However, when the I-lines were compared to the N-lines in pre-immunized mice, the differences disappeared. In the light of new data from Spence et al.[6], it is hypothesized here that selection in immunized mice favours parasites with rare antigenic types. When expression of the antigenic repertoire is re-set in mosquitoes, as found by Spence et al.[6], these rare types would switch off, or down, their expression. This would thus eliminate the I-lines’ replication advantage and higher virulence when measured in pre-immunized mice. If it is assumed that these rarer antigenic types were selectively favoured in immunized mice because they were more invisible to the immune system of a non-immunized mouse, these data fit well with Spence et al.’s [6] interpretation that mosquitoes induce changes to the way the parasite is ‘seen’ by the immune system.

However, several alternative explanations that invoke changes to the parasite’s intrinsic virulence, as opposed to the immunity it provokes, are similarly parsimonious with the data of Spence et al.[6] and from previous experiments [1, 2]. Severe population bottlenecking during mosquito passage will eliminate most new high-virulence mutants expected to accumulate during SBP. As theory predicts [14] and experiments have shown [2, 15], bottlenecking causes a general, albeit variable, reduction in virulence. Alternatively, SBP might create sub-populations of ‘short-sighted, dead-end’ [16] virulence mutants which grow fast but cannot transmit. The presence of such mutants would not be detected in a mixed population of predominantly transmissible parasites. However, weeding them out during transmission would cause a reduction in virulence, as observed.

Conclusions

Although virulence attenuation in laboratory models of malaria [16] is highly artificial since all natural malaria infections are transmitted via the mosquito, the Spence et al.[6] study takes us one step closer towards a molecular understanding of malaria parasite virulence. Just how their observed molecular changes translate to reduced virulence is still open to debate. Delineating among competing explanations is critical because of mounting evidence in Plasmodium falciparum, the most deadly of the human malaria parasites, that certain subsets of the variable surface antigens are highly pathogenic [1720] thus creating hope for an ‘anti-virulence’ vaccine.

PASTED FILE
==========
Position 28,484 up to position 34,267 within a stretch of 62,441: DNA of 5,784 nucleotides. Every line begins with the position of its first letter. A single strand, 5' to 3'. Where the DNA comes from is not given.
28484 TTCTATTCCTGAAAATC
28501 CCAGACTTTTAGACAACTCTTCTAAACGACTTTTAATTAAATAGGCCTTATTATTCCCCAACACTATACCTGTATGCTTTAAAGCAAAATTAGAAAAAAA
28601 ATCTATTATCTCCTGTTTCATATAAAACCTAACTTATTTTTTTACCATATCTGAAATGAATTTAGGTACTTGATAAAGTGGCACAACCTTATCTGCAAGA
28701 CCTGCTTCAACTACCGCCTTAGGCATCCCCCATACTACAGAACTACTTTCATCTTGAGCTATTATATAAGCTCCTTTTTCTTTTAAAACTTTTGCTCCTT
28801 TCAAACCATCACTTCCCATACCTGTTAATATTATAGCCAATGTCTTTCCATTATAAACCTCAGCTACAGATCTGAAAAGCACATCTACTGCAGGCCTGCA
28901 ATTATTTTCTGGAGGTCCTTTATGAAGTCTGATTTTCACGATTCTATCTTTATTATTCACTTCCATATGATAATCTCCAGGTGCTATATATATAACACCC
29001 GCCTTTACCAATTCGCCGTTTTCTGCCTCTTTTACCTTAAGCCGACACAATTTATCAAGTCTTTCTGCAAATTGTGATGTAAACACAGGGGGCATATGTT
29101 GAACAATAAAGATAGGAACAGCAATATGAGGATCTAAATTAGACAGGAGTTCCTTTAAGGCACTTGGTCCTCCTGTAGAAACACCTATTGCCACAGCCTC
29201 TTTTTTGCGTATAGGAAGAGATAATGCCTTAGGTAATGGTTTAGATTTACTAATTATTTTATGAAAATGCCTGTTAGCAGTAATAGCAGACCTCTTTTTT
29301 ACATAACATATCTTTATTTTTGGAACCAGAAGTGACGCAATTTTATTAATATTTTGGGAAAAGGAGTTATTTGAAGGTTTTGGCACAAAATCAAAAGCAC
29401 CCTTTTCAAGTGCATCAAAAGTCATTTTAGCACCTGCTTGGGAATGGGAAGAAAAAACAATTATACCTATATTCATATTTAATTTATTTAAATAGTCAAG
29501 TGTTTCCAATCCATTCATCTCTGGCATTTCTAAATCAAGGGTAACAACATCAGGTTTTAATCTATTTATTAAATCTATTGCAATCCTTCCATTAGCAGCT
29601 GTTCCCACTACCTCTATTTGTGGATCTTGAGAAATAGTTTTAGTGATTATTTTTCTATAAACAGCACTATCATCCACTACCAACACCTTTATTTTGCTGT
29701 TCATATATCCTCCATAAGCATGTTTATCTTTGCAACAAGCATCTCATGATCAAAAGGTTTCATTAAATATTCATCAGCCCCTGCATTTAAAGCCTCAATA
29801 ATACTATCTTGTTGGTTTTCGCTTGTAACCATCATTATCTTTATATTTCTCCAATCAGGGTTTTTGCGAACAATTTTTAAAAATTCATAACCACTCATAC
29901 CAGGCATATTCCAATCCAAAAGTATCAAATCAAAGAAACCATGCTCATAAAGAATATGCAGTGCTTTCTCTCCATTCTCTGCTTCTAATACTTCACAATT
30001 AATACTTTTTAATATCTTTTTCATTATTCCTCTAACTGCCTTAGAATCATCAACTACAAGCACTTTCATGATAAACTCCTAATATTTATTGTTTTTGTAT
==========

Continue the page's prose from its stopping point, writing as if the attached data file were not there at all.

Declarations

Acknowledgements

MM received support from the Wellcome Trust, The Royal Society of London and the Leverhulme Trust during the period when these ideas were formulated. Members of Andrew F. Read’s research group are thanked for numerous discussions of this subject over the years.

Authors’ Affiliations

(1)
KEMRI-Wellcome Trust Research Programme
(2)
Centre for Tropical Medicine, Nuffield Department of Medicine, University of Oxford

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Copyright

© Mackinnon; licensee BioMed Central Ltd. 2014

This article is published under license to BioMed Central Ltd. This is an Open Access article distributed under the terms of the Creative Commons Attribution License (http://creativecommons.org/licenses/by/2.0), which permits unrestricted use, distribution, and reproduction in any medium, provided the original work is properly cited. The Creative Commons Public Domain Dedication waiver (http://creativecommons.org/publicdomain/zero/1.0/) applies to the data made available in this article, unless otherwise stated.